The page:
For more than 50 years, she wouldn’t talk about what happened during the war.
As a teenage operative in the Dutch Resistance, Carla Olman Peperzak helped hide approximately 40 Jews.
“I tried to forget, but I could not and should not,” says Peperzak, now 96 and the 2020 Washington State Person of the Year. “These experiences showed me how fragile life is, but also the opposite—how people can live through them.”
By the time she met Raymond “Ray” Sun, an associate professor of history at Washington State University in Pullman, she had already dedicated the rest of her life to telling her story. Sun first read about Peperzak’s Underground work five years ago in The Spokesman-Review and arranged for her to speak to his World War II history class. Now he’s working on weaving her wartime narrative into a manuscript that explores the history of Dutch Jews as well as gender roles—particularly women’s—during World War II.
In the meantime, he has a chapter about Peperzak—tentatively titled “Hiding in Plain Sight: Gender, Faith, and the Conflicted Legacies of a Dutch Rescuer”—due this spring for a forthcoming compilation organized by the Finkler Institute of Holocaust Research at Bar Ilan University together with the B’nai B’rith World Organization.
“Her generation is disappearing very, very rapidly,” Sun says. “We’re really running out of these witnesses. There’s some sense of urgency to capture their stories as a powerful means to teach.”
Stories like Peperzak’s, he says, “make it so much easier to understand the big picture.”
Sun specializes in Holocaust and genocide studies and modern German and military history. He also studies how war affects societies and how societies remember war. He’s particularly interested in examining resistance and resilience.
He began interviewing Peperzak, a member of the speaker’s bureau for Seattle’s Holocaust Center for Humanity, in 2016. He has since incorporated her experiences into his research, presented scholarly papers on her Resistance work at conferences, and appeared with her on stage for Q&A sessions.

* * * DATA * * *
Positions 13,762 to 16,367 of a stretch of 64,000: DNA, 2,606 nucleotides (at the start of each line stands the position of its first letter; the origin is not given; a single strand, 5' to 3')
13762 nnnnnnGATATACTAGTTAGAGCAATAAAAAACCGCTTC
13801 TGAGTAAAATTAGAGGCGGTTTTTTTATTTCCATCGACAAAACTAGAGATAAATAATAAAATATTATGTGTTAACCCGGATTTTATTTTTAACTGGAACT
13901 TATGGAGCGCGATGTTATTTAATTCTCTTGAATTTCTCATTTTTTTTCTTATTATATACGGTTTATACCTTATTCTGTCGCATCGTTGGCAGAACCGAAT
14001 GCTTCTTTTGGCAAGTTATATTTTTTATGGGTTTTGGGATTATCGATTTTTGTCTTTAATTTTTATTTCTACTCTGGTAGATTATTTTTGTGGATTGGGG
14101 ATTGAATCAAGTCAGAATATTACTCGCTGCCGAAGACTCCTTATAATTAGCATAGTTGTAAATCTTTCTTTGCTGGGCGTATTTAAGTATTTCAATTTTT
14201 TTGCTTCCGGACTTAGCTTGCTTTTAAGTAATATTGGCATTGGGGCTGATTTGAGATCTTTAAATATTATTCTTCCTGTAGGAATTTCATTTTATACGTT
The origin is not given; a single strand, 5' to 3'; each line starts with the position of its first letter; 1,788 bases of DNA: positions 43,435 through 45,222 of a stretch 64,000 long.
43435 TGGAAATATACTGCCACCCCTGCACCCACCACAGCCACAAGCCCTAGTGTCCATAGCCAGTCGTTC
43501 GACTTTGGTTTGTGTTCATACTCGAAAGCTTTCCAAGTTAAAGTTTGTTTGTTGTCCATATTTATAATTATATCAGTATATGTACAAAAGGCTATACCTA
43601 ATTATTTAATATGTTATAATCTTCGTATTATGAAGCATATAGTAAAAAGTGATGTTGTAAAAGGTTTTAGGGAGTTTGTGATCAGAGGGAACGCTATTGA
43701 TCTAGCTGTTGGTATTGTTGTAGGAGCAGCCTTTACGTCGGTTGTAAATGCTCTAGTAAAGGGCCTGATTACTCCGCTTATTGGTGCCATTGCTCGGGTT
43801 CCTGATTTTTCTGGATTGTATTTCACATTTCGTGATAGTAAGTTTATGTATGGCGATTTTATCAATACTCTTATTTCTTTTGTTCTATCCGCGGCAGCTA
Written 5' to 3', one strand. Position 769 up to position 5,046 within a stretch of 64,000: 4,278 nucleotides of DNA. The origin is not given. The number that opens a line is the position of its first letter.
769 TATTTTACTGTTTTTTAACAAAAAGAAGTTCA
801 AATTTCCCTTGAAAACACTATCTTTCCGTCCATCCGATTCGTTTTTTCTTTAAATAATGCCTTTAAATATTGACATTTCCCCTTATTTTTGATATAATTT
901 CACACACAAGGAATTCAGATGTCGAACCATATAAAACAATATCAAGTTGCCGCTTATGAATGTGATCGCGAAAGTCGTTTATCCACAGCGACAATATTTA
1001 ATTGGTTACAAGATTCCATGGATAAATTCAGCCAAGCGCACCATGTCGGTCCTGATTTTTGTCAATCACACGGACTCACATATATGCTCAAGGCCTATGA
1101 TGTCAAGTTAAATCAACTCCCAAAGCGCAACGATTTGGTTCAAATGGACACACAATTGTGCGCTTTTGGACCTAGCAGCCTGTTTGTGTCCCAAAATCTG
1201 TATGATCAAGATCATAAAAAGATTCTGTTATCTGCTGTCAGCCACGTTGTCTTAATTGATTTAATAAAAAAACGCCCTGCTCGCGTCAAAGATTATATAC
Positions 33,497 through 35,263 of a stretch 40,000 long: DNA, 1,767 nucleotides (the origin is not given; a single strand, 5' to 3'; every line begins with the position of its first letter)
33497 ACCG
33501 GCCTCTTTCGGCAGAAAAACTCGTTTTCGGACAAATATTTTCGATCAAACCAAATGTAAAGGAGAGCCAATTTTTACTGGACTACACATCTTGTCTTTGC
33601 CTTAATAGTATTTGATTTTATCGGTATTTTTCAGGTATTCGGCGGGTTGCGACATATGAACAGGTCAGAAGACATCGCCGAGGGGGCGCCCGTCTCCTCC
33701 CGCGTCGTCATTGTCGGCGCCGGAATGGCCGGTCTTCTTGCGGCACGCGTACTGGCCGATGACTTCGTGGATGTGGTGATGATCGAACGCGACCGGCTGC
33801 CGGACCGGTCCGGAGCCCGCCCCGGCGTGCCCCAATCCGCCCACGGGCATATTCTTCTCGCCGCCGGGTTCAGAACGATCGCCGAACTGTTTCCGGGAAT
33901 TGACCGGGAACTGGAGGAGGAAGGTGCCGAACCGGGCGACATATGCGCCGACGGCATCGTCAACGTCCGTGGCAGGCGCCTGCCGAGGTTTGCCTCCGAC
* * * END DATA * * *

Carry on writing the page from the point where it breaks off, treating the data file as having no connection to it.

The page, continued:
“I’ve looked a lot at the perpetrators, the bad guys,” he says. “Her story really got me into looking at the people who rescued or helped Jews.”
Holland had one of Western Europe’s highest Jewish death rates in World War II, which ended 75 years ago in the European Theater. The Allies accepted Germany’s surrender May 8, 1945. Roughly a quarter, or about 35,000 Jews, survived. In all, some 6 million Jews—including about 75 percent of Peperzak’s family, about 18 people in all—were exterminated.
“I never spoke about it,” Peperzak says. “It was too difficult. You try to forget. You try to go on with life.”
She broke her silence after her granddaughter asked her to speak at her school. Since then, she’s shared her story from Seattle and Tacoma to Pullman, and points in between. She’s also finished a memoir, Keys of My Life, available on Amazon.
Washington legislature’s Resolution 8623 honors her “as a selfless and brave hero, who saved the lives of many and is now using her experiences to speak to new generations and educate us all about our history and the human capacity to care for others while facing unimaginably difficult challenges.”
But, she says, “I don’t consider myself a hero. I could help, so I helped. I did what I could do.”
Desire to help
When the Nazis invaded the Netherlands, Peperzak was 16 and preparing to graduate from high school. She ice-skated on frozen canals in winter and rowed on the Amstel River in summer. Soon after the occupation started, Nazis raided her mostly-Jewish rowing club, rounding up about a half-dozen male athletes.
Peperzak never saw them again.
As the occupation wore on, Nazis upped their restrictions, requiring Jews to register. There were 159,806 in all, including 19,561 born of mixed marriages, like Peperzak. Her father was Jewish. Her mother was a Catholic orphan raised by a Jewish family.
“You couldn’t go on the bus,” Peperzak says. “You couldn’t go on the train. You couldn’t go on the street car. You couldn’t go in the park. All Jewish bank accounts were confiscated. All Jewish safety deposit boxes were confiscated.”
Nazis required Jews to wear the yellow six-pointed Star of David and pitted neighbors against neighbors, encouraging the Dutch to identify Jews who were hiding or hadn’t registered. “You were paid,” Peperzak says, “for bringing in a Jewish person.”
Her father managed to procure paperwork identifying his wife and two daughters as non-Jewish. “I know it cost him a lot of money,” says Peperzak, who didn’t tell her parents or sister about her Resistance work. “I got a new ID. I didn’t have to wear the star, and that gave me so much more freedom. I was grateful. I wanted to help people.”